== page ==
A shrine to Yonge’s musical past
Friar’s Music Museum pays homage to club that introduced Bob Dylan to the Band
A drugstore makes for an unusual — though perhaps entirely appropriate — gift shop for a music history museum.
But as a shiny new Shoppers Drug Mart takes over the landmark space at 279 Yonge St. — occupied by the Hard Rock Café from 1978 until 2017 — part of its second floor is now the Friar’s Music Museum, a time capsule snapshot of the famous music venue that stood there a half-century earlier.
The micro museum, at 144 square feet, pays proper homage to the Friar’s Tavern (and its companion space, Nickelodeon), which enjoyed residencies by jazz pianist Oscar Peterson and Arkansas rockabilly transplant Ronnie Hawkins, R&B scenesters Jon and Lee & the Checkmates, and Levon and the Hawks, who would eventually become better known as the Band.
The Friar’s Tavern is the club that, in 1965, introduced the Hawks to pioneering troubadour Bob Dylan, who promptly invited the group to accompany him on the road and electrify his previously untainted folk sound, much to the horror and uproar of acoustic folk purists around the world.
But as local Grammy-winning music archivist Jan Haust — who curated the space along with author and music historian Nicholas Jennings — emphasizes, it’s not just the prominent stories that deserve the attention.
“There are hidden and unknown stories of Yonge St. that have a lot of significance,” said Haust, best known for unearthing and assembling the release of Bob Dylan and the Band’s The Complete Basement Tapes, during a recent tour of the site.
“It’s not just Robbie Robertson chasing after Ronnie Hawkins. There are a thousand stories.”
While the Friar’s Music Museum doesn’t cover quite that many stories, it does spotlight a wide variety of musicians prevalent on the scene in the 1950s and ’60s. Produced by the Downtown Yonge BIA for Shoppers Drug Mart, the assembled memorabilia includes:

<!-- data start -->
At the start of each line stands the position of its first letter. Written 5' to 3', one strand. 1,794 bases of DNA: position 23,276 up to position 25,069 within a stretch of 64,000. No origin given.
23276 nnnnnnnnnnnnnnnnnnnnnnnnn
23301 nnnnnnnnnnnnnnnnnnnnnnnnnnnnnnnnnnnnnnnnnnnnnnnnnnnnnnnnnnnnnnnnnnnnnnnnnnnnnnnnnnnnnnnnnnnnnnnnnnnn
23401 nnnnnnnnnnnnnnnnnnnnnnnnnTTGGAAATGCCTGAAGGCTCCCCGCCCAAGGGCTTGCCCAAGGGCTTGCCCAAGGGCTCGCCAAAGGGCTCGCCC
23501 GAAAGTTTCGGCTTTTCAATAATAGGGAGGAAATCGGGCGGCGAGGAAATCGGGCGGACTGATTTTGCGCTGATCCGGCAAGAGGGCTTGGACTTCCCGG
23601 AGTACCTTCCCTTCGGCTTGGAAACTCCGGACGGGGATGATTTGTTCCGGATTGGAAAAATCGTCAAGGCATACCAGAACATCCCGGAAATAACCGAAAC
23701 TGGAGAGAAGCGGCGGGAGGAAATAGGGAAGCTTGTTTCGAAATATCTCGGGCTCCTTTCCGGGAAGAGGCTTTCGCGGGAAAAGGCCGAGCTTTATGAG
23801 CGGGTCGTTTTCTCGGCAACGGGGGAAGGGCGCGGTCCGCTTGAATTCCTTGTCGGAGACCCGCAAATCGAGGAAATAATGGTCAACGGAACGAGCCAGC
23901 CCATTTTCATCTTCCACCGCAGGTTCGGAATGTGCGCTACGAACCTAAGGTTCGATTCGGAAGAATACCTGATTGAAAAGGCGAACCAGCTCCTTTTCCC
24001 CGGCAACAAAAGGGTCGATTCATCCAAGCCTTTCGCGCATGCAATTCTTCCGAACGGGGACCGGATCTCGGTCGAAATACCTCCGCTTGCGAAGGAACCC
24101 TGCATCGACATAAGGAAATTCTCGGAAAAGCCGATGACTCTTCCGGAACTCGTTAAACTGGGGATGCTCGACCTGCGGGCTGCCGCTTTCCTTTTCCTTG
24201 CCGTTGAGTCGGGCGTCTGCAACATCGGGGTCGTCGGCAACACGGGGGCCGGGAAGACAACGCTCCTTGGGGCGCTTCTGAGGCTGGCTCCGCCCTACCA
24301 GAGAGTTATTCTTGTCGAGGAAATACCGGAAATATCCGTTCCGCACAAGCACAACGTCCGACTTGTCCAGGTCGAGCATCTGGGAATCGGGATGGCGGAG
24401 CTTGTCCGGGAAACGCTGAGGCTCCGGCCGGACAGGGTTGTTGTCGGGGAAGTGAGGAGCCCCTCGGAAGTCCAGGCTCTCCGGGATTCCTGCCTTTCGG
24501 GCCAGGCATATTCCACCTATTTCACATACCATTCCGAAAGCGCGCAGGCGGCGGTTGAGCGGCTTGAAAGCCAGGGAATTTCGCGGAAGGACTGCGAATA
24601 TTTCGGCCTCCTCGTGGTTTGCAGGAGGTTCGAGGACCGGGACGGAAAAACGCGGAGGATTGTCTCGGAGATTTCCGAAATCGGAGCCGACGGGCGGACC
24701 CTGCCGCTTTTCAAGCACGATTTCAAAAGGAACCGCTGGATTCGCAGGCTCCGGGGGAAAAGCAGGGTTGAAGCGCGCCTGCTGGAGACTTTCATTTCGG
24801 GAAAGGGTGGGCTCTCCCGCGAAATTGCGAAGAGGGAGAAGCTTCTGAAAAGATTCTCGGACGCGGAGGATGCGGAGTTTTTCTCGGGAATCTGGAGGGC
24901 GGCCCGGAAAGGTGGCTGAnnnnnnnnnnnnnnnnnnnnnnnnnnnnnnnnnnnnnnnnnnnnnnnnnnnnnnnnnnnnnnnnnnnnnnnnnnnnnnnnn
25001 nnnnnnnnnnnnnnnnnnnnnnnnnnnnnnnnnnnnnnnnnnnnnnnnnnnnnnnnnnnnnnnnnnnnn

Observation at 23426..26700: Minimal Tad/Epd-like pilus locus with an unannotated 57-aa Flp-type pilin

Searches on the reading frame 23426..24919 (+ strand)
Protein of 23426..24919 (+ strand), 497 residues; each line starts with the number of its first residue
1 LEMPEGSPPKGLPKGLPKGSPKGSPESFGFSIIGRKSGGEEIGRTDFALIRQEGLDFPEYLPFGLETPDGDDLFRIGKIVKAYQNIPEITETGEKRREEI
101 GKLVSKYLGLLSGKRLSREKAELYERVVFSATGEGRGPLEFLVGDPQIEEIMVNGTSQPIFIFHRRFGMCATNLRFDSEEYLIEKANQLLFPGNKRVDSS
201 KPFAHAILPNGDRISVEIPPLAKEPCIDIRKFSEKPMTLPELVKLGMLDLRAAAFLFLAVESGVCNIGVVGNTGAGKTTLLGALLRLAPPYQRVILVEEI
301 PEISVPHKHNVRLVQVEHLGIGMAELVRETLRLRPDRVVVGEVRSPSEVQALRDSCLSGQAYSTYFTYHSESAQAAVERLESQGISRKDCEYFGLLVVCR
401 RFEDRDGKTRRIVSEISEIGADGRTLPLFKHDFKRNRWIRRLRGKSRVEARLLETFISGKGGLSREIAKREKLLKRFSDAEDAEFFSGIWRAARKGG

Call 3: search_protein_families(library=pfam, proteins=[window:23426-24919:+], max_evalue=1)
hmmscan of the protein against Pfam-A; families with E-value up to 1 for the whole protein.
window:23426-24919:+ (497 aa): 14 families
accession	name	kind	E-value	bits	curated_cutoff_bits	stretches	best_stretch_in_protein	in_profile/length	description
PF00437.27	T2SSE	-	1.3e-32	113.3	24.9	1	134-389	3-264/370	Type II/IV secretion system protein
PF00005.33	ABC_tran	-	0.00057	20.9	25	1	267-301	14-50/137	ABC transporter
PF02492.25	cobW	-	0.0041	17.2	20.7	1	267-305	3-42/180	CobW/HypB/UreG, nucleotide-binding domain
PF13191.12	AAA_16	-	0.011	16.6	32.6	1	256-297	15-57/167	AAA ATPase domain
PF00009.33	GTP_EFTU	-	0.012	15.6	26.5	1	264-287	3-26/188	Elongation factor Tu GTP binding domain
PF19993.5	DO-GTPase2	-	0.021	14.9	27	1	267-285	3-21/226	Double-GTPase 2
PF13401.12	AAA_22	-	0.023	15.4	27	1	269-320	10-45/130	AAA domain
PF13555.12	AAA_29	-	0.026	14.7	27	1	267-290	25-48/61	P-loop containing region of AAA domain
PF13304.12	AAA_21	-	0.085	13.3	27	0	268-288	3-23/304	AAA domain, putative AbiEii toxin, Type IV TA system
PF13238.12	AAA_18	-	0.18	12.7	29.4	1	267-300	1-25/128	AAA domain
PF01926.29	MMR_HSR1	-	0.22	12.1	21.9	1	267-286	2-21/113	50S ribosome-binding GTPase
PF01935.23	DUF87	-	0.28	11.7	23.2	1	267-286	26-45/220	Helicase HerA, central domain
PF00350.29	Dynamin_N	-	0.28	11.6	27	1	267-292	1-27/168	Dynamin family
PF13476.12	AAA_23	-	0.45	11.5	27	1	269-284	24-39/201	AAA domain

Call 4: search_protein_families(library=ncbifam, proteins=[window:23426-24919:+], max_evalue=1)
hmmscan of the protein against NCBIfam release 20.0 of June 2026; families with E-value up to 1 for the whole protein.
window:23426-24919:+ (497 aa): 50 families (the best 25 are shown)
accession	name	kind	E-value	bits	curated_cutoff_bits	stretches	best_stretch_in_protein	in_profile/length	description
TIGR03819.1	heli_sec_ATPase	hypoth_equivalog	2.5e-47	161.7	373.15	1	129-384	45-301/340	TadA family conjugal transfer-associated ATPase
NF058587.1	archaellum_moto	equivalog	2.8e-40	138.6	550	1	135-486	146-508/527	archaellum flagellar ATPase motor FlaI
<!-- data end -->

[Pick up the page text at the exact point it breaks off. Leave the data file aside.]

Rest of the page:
Reproduced era album covers, among them the Oscar Peterson Trio’s live On the Town, and a couple by the Sparrow, later known as Steppenwolf, among them.
Domenic Troiano’s rainbowstriped stage jacket, his Fender Telecaster and his Fender amplifier, to commemorate the 50th anniversary of the release of the Mandala album Soul Crusade.
An assortment of 33s and 45s, including an original copy of Richie Knight & the Mid-Knights’ chart-topping hit “Charlena.”
And several multimedia installations provided by ICON Media, including a fascinating touchscreen timeline that dates back to the opening of Massey Hall and covers many of Yonge St.’s lamented long-closed venues: the Colonial Tavern, the Edison Hotel, the Coq d’Or, the Hawk’s Nest, the Town Tavern and the Eaton Auditorium (now the Carlu) among them.
But it wasn’t just rock ’n’ roll and jazz that were embraced by the city during that time period: R&B, country and even Caribbean music also enjoyed significant followings.
“Yonge St. was a place where Afro-American and Caribbean artists played alongside white musicians, and where female performers such as Shirley Matthews and Dianne Brooks and even a (transgender artist) like Jackie Shane could all become stars,” Nick Jennings noted via email from Berlin.